|Publication number||US4976455 A|
|Application number||US 07/274,399|
|Publication date||Dec 11, 1990|
|Filing date||Nov 21, 1988|
|Priority date||Nov 21, 1988|
|Publication number||07274399, 274399, US 4976455 A, US 4976455A, US-A-4976455, US4976455 A, US4976455A|
|Inventors||Robert C. Brammer, Sr., Robert C. Brammer, Jr.|
|Original Assignee||Stromberg-Carlson Products, Inc.|
|Export Citation||BiBTeX, EndNote, RefMan|
|Patent Citations (16), Referenced by (35), Classifications (15), Legal Events (4)|
|External Links: USPTO, USPTO Assignment, Espacenet|
The present invention pertains to handrails, and in particular, to a handrail specially suited for use on a marine vessel, motor home, travel trailer or other recreational vehicle. Many recreational vehicles and vessels provide a series of steps and an associated handrail along their outer surfaces to accommodate easy access thereto. However, due to the mobility of the vehicle or the like, the handrail must be adjustably constructed to avoid interference with the desired travel.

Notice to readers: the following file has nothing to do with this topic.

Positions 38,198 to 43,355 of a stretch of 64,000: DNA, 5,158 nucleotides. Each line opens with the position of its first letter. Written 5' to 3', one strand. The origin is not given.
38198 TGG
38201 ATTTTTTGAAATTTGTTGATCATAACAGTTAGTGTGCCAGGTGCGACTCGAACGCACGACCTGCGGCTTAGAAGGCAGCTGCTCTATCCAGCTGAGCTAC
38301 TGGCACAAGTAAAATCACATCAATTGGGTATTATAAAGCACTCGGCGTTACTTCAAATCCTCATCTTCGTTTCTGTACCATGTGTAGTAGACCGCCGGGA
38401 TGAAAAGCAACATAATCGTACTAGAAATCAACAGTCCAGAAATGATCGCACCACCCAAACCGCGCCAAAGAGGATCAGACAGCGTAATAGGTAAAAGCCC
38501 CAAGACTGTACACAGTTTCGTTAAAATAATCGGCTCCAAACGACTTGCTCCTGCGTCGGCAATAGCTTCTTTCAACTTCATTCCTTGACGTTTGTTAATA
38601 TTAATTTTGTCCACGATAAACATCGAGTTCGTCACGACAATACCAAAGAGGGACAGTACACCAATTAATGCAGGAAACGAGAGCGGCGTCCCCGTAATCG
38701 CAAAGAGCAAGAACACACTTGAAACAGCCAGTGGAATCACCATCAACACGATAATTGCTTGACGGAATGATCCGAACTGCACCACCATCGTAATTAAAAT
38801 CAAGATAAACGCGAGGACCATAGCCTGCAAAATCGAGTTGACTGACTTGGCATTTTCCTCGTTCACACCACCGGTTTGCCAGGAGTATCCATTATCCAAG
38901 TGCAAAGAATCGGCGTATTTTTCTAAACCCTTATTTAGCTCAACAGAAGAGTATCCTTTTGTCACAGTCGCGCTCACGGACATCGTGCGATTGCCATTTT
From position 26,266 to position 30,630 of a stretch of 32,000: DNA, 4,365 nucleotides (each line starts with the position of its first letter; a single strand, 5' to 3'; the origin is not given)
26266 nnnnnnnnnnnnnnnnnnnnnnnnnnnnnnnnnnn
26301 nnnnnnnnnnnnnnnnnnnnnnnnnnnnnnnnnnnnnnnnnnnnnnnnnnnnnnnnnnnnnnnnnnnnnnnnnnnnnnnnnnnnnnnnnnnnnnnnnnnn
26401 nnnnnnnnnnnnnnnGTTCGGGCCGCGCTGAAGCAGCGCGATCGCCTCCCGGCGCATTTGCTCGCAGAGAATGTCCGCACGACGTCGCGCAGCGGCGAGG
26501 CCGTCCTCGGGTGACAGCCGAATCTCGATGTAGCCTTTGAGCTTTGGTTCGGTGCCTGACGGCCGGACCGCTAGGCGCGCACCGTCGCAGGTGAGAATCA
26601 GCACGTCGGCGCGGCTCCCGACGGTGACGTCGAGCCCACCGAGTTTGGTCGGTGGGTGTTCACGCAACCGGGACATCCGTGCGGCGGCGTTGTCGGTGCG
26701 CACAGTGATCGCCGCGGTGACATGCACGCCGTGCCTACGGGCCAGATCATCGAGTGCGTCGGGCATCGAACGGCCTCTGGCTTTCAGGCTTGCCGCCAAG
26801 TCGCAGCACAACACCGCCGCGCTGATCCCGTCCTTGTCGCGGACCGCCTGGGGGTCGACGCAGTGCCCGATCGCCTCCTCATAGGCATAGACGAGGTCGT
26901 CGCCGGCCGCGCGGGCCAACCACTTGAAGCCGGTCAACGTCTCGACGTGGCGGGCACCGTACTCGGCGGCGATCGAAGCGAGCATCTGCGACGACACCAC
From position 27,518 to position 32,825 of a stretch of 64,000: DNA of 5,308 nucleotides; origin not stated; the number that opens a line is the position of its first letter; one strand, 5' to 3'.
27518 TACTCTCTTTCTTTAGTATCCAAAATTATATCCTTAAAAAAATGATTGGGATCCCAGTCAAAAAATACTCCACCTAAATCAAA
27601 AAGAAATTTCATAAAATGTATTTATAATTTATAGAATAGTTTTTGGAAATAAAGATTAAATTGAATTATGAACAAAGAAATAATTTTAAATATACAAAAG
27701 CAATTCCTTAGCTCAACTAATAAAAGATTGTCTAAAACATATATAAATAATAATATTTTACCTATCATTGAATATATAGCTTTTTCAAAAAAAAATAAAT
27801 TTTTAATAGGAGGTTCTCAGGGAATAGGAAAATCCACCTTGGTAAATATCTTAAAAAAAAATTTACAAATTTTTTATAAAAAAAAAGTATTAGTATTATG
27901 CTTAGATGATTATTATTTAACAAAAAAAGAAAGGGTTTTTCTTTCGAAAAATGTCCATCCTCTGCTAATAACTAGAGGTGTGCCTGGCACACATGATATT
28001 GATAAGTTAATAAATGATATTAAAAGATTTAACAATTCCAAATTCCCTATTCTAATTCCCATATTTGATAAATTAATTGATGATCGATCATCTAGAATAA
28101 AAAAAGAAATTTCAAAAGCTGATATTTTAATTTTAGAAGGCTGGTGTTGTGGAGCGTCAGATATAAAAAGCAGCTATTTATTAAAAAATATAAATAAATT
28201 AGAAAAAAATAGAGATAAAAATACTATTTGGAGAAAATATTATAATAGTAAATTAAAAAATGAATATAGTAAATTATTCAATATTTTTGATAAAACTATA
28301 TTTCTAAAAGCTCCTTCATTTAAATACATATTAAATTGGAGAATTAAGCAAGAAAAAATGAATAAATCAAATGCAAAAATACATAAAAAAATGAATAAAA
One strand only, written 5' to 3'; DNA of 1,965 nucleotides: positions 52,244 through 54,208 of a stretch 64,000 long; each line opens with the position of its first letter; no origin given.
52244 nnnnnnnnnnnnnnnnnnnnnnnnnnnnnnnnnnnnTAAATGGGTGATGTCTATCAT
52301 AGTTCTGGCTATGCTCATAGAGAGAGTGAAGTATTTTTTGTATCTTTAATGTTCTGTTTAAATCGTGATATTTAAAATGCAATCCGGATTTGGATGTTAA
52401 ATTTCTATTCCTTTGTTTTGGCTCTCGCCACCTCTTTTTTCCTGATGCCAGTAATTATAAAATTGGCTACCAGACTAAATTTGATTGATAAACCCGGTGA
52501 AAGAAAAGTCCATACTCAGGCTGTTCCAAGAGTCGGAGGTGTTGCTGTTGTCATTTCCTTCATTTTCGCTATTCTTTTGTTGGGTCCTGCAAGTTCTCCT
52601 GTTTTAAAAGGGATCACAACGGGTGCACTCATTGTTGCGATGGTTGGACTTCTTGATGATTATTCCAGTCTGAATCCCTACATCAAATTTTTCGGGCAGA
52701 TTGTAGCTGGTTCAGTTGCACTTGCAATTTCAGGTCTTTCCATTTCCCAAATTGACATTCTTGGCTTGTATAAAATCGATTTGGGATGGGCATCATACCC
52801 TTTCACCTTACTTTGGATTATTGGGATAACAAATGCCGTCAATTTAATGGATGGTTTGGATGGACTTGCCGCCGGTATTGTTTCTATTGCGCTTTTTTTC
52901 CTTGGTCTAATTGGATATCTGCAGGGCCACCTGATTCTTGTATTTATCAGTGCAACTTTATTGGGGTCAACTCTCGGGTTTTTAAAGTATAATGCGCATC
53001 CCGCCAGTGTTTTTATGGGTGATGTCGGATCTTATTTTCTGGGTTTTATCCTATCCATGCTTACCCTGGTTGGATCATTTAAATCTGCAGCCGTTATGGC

One common approach is to detachably secure the handrail to the vehicle so that it may be removed for travel. An example of such a construction is disclosed in U.S. Pat. No. 4,664,227 issued May 12, 1987 to Hansen, and entitled PORTABLE BALUSTRADE AND PLATFORM ASSEMBLY. However, while such arrangements avoid travel interference, they involve labor-intensive and time-consuming operations to attach and detach, and therefore often become a nuisance to the user. Furthermore, suitable and easily-accessible storage space must be provided for receiving the handrail during travel. Also, the various fasteners utilized to assemble and attach the handrail must be kept track of to ensure that they will not become lost or erroneously used in the subsequent erection and attachment of the handrail. This problem is especially acute if the handrail is to be stored for a long duration before reassembling.